In this snow-covered col 21,000 feet (that’s nearly four miles) above sea level, Howard-Bury and his team made a most remarkable discovery… enormous footprints stamped in the snow. In his 1921 publication Mount Everest The Reconnaissance, the explorer noted aloud that they “were probably caused by a large loping grey wolf, which in the soft snow formed double tracks rather like those of a bare-footed man.” He was careful to note, however, that his Tibetan Sherpa guides “at once volunteered” that the tracks were that of the metoh-kangmi – the man-bear snowman.
Upon their return, members of the expedition spoke wildly of their near-miss with the “Wild Man of the Snows.” A writer for The Statesman in Calcutta interviewed the crew, mistranslating the word metoh as “filthy,” and taking a little artistic and dramatic license to choose the synonym “abominable.”
It wasn’t the first mention of the now-famous “Abominable Snowman,” and it wouldn’t be the last. Since at least the 1700s, stories were told of Himalayan Lepcha people who worshipped a “glacier being”; followers of the Bön religion believed in an ape-like mi rgod (“wild man”); in 1832, a British trekker retold tales of a large, bipedal creatures with long, dark hair seen by a northern Nepal village… his conclusion? It must have been an orangutan.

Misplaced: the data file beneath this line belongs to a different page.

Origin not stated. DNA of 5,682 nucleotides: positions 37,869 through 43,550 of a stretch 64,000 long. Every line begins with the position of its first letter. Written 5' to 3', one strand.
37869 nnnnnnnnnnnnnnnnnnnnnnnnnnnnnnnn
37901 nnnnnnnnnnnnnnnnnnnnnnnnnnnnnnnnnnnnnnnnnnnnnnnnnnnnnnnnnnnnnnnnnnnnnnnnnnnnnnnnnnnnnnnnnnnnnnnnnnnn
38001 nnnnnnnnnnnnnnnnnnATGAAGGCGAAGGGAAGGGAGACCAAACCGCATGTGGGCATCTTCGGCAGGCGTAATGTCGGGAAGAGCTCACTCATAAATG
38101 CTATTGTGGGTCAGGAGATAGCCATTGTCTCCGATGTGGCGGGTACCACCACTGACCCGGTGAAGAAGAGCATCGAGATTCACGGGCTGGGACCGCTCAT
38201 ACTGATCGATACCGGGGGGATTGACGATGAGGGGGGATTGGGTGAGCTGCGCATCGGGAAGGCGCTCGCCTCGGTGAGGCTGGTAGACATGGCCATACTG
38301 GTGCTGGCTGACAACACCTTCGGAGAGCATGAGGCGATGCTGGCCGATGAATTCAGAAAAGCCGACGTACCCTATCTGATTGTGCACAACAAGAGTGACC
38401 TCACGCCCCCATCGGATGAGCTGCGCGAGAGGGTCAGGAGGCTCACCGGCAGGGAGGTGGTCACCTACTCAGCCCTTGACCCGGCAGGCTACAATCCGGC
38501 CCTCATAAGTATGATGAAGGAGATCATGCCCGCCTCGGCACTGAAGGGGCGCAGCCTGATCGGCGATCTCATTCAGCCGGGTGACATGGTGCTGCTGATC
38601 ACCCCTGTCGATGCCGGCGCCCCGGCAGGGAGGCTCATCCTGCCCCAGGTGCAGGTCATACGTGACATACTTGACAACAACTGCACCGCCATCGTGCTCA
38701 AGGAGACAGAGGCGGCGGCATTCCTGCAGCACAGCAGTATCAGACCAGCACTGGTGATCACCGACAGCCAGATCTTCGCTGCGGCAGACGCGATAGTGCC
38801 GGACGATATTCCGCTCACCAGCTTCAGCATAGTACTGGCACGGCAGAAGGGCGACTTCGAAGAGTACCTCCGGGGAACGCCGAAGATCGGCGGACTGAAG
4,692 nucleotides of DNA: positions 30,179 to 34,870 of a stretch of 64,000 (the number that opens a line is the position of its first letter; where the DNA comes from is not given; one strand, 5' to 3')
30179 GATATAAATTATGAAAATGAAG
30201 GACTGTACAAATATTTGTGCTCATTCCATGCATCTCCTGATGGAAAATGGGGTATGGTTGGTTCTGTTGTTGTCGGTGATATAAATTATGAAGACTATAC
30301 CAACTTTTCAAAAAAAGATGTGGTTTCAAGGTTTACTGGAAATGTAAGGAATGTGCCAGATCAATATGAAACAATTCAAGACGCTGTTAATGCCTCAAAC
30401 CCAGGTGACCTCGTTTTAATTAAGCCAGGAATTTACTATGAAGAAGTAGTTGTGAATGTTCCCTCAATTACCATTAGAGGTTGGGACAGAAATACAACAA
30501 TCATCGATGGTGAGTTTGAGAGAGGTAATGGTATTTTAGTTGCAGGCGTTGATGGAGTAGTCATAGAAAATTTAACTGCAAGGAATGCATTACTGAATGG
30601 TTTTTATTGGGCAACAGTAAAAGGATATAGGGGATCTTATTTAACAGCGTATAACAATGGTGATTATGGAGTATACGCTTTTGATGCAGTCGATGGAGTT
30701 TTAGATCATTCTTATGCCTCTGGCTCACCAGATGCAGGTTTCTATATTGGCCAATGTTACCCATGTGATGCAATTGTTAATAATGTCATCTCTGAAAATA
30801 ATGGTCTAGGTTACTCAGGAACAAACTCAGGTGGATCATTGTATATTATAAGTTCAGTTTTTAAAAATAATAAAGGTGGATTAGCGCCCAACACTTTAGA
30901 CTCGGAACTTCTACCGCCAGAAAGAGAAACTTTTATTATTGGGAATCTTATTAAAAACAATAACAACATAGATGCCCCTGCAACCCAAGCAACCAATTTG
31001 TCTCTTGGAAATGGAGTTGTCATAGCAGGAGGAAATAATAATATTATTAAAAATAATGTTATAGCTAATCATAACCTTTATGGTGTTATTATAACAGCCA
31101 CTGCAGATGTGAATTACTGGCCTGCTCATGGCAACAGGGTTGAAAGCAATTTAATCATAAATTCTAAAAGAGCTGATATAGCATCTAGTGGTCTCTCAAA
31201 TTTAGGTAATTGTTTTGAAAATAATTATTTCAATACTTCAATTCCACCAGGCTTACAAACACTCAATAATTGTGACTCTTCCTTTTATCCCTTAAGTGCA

But it wasn’t until Howard-Bury’s 1921 reconnaissance expedition that Westerners descended on Tibet and Nepal making increasingly determined trips through the Himalayas and occasionally reporting seeing strange tracks or odd creatures…
No one would reach the summit of the tallest mountain on Earth for another 32 years (when Sherpa Tenzing Norgay would lead Sir Edmund Hillary up the peak in 1953), but decade after decade after decade, more and more evidence (from skeptical to pseudo-scientific) grew, only further fascinating would-be wanderers about this astounding natural wonder and its supposed mountain guardian... the "Yeti."